• Research Approaches

The research approach you choose will depend on your research question and the nature of your research problem. Saunders Research Onion identifies two main research approaches – deductive and inductive.

Deductive approach: In the deductive approach, researchers start with a theory and then test it through empirical data collection. The researcher will develop a hypothesis and then collect data to confirm or refute the hypothesis. This approach is commonly used in quantitative research.

Inductive approach: The inductive approach, on the other hand, is where the researcher starts with a set of observations or data and then tries to develop a theory or explanation based on the patterns that emerge. This approach is common in qualitative research.

  • Research Strategies

Research strategies refer to the specific techniques or methods used to collect and analyze data. Saunders Research Onion identifies several research strategies:

Experiment: In an experiment, the researcher manipulates one or more independent variables to observe their effect on a dependent variable. This research strategy is typically used in laboratory settings.

Survey: In a survey, the researcher collects data from a sample of participants using questionnaires, interviews, or online surveys. This strategy is commonly used in social sciences and business research.

Case Study: In a case study, the researcher analyzes a specific case or phenomenon in depth, usually using multiple sources of data, such as interviews, documents, and observations. This strategy is commonly used in social sciences and business research.

Action research: In action research, the researcher collaborates with a group of participants to identify and solve a problem or improve a situation. This strategy is commonly used in organizational and educational research.

Grounded Theory: In grounded theory, the researcher develops a theory or explanation based on the patterns and themes that emerge from the data. This strategy is commonly used in qualitative research.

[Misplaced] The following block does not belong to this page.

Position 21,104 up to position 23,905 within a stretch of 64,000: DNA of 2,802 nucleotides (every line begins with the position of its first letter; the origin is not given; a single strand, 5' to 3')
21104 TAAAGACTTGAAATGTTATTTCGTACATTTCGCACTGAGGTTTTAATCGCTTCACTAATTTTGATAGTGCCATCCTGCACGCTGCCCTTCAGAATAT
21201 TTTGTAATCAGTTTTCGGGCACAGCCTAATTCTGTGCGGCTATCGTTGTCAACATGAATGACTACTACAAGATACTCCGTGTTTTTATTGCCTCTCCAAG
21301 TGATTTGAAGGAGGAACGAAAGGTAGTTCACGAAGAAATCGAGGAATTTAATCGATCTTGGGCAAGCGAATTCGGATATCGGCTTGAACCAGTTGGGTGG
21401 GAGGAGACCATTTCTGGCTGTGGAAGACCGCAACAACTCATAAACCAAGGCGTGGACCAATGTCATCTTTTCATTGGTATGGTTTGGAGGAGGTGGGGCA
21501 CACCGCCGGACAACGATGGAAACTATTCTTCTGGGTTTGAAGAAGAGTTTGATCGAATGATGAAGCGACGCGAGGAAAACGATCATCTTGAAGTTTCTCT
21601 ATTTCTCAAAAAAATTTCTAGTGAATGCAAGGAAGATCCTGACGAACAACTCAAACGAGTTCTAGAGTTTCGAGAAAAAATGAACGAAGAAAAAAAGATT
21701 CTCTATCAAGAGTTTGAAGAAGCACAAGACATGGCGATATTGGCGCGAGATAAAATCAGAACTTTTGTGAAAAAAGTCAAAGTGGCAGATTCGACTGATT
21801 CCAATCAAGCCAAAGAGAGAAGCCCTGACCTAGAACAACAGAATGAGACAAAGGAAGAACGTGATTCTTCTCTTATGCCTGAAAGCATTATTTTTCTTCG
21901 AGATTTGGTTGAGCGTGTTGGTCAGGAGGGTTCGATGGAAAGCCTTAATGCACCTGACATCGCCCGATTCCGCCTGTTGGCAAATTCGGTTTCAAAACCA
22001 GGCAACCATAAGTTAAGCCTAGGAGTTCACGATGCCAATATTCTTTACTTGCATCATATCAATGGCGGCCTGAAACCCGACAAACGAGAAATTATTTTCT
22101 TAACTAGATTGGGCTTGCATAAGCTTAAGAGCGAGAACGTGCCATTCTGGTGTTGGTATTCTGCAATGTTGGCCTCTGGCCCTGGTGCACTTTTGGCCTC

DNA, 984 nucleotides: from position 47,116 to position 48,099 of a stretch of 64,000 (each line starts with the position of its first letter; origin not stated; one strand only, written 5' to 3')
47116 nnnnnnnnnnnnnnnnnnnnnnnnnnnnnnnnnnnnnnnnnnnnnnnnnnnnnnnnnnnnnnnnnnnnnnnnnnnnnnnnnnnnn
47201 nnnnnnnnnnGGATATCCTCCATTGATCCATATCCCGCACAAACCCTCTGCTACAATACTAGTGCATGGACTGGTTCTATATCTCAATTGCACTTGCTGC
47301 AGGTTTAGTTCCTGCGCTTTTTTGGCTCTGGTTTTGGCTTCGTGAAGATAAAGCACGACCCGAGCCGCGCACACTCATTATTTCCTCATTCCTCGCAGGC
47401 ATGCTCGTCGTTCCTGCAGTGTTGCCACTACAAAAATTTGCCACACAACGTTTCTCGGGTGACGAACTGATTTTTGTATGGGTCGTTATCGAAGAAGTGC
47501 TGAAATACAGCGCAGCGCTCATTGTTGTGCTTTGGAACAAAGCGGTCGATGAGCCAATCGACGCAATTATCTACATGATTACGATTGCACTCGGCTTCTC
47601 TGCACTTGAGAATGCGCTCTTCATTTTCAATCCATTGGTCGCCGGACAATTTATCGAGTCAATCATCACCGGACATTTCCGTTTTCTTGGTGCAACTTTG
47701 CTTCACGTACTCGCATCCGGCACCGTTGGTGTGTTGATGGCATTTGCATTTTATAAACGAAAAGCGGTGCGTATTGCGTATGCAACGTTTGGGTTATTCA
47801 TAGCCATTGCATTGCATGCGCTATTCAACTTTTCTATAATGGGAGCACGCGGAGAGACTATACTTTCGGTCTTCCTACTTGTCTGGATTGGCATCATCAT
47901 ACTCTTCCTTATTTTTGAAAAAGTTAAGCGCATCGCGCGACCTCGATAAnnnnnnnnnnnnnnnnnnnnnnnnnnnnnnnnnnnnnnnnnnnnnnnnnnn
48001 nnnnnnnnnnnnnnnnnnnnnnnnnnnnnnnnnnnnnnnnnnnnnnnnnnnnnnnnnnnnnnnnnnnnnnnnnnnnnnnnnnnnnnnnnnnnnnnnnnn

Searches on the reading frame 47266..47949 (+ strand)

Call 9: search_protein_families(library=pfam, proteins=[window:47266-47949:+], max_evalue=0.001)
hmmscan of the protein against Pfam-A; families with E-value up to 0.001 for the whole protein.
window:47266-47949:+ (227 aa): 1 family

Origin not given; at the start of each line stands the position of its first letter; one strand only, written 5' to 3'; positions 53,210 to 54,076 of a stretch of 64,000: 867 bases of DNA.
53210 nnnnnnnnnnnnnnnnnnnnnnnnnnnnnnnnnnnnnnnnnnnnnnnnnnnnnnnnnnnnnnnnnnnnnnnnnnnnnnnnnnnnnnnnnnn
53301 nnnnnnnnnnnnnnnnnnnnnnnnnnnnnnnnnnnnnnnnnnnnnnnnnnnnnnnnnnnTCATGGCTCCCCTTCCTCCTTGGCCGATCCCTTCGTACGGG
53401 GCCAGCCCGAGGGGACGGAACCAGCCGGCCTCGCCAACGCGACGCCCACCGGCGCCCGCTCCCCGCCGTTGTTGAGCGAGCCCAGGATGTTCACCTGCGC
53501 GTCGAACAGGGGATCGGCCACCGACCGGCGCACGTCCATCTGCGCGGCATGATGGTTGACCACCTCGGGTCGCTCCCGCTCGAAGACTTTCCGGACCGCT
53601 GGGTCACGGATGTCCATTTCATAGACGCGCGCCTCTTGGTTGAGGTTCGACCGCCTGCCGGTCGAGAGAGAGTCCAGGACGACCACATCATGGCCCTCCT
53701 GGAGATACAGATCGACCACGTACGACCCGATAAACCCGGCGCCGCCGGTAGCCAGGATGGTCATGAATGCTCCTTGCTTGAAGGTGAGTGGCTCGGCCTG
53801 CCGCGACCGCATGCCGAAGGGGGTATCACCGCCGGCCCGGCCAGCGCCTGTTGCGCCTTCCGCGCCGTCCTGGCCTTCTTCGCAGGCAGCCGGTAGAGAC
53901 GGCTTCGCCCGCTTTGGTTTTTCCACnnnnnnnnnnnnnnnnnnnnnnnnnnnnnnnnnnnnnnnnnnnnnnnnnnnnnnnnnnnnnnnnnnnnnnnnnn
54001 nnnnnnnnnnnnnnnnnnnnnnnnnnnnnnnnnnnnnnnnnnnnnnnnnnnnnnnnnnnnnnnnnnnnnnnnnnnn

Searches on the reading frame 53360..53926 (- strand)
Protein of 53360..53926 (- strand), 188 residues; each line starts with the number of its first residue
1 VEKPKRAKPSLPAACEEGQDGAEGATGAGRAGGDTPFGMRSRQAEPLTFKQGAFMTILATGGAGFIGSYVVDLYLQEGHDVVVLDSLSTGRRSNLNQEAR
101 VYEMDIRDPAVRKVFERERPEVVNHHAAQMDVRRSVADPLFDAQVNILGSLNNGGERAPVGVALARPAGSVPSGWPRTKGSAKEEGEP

Ethnography: In ethnography, the researcher studies a particular culture or community in depth by collecting data through interviews, observations, and other sources. This strategy is commonly used in social sciences and anthropology.

Archival Research: In archival research, the researcher collects data from existing sources, such as historical documents, government records, or organizational archives. This strategy is commonly used in historical and legal research.

  • Research Choices

Research choices refer to the decision of the researcher to use a single method, multiple methods, or mixed methods in their research. Saunders Research Onion identifies three research choices:

Mono method: In mono-method research, the researcher uses a single research method, either qualitative or quantitative, to collect and analyze data.

Multi-method: In multi-method research, the researcher uses multiple research methods, either qualitative or quantitative, to collect and analyze data.

Mixed-method: In mixed-method research, the researcher uses both qualitative and quantitative methods to collect and analyze data.

  • Time Horizons

Time horizons refer to the duration of time over which data is collected. Saunders Research Onion identifies two types of time horizons:

Cross-sectional: In cross-sectional research, the researcher collects data at a single point in time.

Longitudinal: In longitudinal research, the researcher collects data over an extended period of time, often through repeated measurements or observations.

  • Techniques and Procedures – Data Collection and Data Analysis